What about the length of these wave trains? Would it make them shorter? Yes. I’ll refer you to Feynman’s Lectures to verify that the wavelength appears in the numerator of the formula for Q. Hence, higher frequency means shorter wavelength and, hence, lower Q. Now, I am not quite sure (I am not sure about anything I am writing here it seems) but this may or may not be the reason for yet another statement I never quite understood: photons with higher and higher energy are said to become smaller and smaller, and when they reach the Planck scale, they are said to become black holes.
What’s the conclusion? Well… I’ll leave it to you to think about this. Let me make a bold statement here: that transient above actually is the wave function.
You’ll say: What !? What about normalization? All probabilities have to add up to one and, surely, those magnitudes of the electric field vector wouldn’t add up to one, would they?
My answer to that is simple: that’s just a question of units, i.e. of normalization indeed. So just measure the field strength in some other unit and it will come all right.
[…] But… Yes? What? Well… Those magnitudes are real numbers, not complex numbers.
I am not sure how to answer that one but there’s two things I could say:
- Real numbers are complex numbers too: it’s just that their imaginary part is zero)
- When working with waves, and especially with transients, we’ve always represented them using the complex exponential function. For example, we would write a wave function whose amplitude varies sinusoidally in space and time as Aei(ωt−k·r), with ω the (angular) frequency and k the wave number (so that’s the wavelength expressed in radians per unit distance).
Frankly, think about it: where is the photon? It’s that three-meter long transient, isn’t it? And the probability to find it somewhere is the (absolute) square of some complex number, right? And then we have a wave function already, representing an electromagnetic wave, for which we know that the energy which it packs is the square of its amplitude, as well as being proportional to its frequency. We also know we’re more likely to detect something with high energy than something with low energy, don’t we? So why would we hesitate?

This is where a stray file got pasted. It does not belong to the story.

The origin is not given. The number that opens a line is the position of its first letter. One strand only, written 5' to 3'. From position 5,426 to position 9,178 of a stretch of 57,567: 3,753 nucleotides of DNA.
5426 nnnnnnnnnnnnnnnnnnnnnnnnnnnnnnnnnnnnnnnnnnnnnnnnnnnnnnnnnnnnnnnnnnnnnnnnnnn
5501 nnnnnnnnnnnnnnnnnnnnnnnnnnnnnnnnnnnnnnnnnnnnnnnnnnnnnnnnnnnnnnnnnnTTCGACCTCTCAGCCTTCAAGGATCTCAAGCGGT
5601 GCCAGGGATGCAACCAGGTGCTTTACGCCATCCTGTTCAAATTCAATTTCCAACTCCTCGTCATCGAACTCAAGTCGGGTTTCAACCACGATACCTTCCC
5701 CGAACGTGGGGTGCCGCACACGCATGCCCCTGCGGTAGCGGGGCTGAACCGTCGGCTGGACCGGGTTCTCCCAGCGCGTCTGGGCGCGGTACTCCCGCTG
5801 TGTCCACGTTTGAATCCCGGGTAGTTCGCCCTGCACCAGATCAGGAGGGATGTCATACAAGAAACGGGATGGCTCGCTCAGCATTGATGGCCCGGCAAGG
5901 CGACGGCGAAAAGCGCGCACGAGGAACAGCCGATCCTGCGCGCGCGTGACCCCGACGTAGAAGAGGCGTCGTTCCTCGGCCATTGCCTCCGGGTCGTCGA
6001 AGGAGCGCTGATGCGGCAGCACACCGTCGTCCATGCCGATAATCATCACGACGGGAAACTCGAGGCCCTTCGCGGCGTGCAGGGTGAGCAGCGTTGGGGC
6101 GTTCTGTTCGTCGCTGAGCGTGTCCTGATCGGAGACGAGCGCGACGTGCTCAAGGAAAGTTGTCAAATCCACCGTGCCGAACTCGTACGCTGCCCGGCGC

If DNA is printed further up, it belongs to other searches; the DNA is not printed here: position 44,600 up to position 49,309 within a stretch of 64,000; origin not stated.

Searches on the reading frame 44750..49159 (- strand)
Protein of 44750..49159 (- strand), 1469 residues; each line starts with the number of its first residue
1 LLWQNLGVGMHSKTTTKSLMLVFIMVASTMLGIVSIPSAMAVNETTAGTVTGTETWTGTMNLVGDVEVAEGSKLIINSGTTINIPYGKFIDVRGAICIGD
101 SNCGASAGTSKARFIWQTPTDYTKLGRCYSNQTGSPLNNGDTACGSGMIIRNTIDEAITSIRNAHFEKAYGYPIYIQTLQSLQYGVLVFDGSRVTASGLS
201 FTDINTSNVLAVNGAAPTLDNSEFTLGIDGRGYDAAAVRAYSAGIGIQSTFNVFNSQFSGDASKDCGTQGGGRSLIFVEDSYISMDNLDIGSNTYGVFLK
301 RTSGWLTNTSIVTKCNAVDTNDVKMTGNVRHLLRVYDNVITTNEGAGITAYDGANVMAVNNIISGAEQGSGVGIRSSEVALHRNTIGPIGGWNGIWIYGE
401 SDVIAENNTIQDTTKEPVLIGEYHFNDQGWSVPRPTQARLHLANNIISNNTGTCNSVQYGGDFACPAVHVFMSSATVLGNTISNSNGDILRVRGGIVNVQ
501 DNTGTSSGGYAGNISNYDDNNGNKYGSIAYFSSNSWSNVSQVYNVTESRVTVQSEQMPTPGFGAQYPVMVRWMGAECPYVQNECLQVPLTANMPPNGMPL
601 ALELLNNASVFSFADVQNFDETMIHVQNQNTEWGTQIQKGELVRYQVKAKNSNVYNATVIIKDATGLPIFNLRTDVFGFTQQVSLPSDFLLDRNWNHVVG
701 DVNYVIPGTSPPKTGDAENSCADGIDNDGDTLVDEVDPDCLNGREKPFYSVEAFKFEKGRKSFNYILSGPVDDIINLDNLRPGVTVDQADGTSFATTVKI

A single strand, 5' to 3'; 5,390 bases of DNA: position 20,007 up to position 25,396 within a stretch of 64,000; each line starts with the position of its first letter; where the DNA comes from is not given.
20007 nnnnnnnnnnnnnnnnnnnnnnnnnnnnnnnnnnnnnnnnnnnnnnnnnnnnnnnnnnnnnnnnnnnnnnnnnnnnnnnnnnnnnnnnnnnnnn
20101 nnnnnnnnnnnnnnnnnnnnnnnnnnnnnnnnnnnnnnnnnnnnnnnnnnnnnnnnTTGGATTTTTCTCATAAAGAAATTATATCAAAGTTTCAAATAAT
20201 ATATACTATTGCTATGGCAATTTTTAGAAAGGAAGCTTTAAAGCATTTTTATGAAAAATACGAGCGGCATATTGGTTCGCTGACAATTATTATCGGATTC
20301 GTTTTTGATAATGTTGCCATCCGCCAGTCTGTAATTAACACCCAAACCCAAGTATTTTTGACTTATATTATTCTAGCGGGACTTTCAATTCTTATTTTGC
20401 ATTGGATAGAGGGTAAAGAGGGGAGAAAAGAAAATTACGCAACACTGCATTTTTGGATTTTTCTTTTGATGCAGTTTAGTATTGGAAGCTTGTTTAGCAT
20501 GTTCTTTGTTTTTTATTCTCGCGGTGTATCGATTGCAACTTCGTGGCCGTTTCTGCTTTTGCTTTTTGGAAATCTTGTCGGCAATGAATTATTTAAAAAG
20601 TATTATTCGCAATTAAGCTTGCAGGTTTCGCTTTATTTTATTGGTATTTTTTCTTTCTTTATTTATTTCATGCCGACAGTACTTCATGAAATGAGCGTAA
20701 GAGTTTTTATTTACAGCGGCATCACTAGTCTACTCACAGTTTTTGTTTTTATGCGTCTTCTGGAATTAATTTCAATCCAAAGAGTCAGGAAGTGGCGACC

But then what about these probability amplitudes being a function of the y and z coordinates?
Well… Frankly, I’ve started to wonder if a photon actually has a radius. If it doesn’t have a mass, it’s probably the only real point-like particle (i.e. a particle not occupying any space) – as opposed to all other matter-particles, which do have mass.
I don’t know. Your guess is as good as mine. Maybe our concepts of amplitude and frequency of a photon are not very relevant. Perhaps it’s only energy that counts. We know that a photon has a more or less well-defined energy level (within the limits of the Uncertainty Principle) and, hence, our ideas about how that energy actually gets distributed over the frequency, the amplitude and the length of that ‘transient’ have no relation with reality. Perhaps we like to think of a photon as a transient electromagnetic wave, because we’re used to thinking in terms of waves and fields, but perhaps a photon is just a point-like thing indeed, with a wave function that’s got the same shape as that transient. :-)
Post scriptum: I should apologize to you, my dear reader. It’s obvious that, in quantum mechanics, we don’t think of a photon as having some frequency and some wavelength and some dimension in space: it’s just an elementary particle with energy interacting with other elementary particles with energy, and we use these coupling constants and what have you to work with them. We don’t think of photons as a three-meter long snake swirling through space. So, when I write that “our concepts of amplitude and frequency of a photon are maybe not very relevant” when trying to picture a photon, and that “perhaps, it’s only energy that counts”, I actually don’t mean “maybe” or “perhaps”. I mean: Of course !!! In the quantum-mechanical world view, that is.
So I apologize for posting nonsense. However, as all of this nonsense helps me to make sense of these things myself, I’ll just continue. :-) I seem to move very slowly on this Road to Reality, but the good thing about moving slowly, is that it will – hopefully – give me the kind of ‘deeper’ understanding I want, i.e. an understanding beyond the formulas and mathematical and physical models. In the end, that’s all that I am striving for when pursuing this ‘hobby’ of mine. Nothing more, nothing less. :-)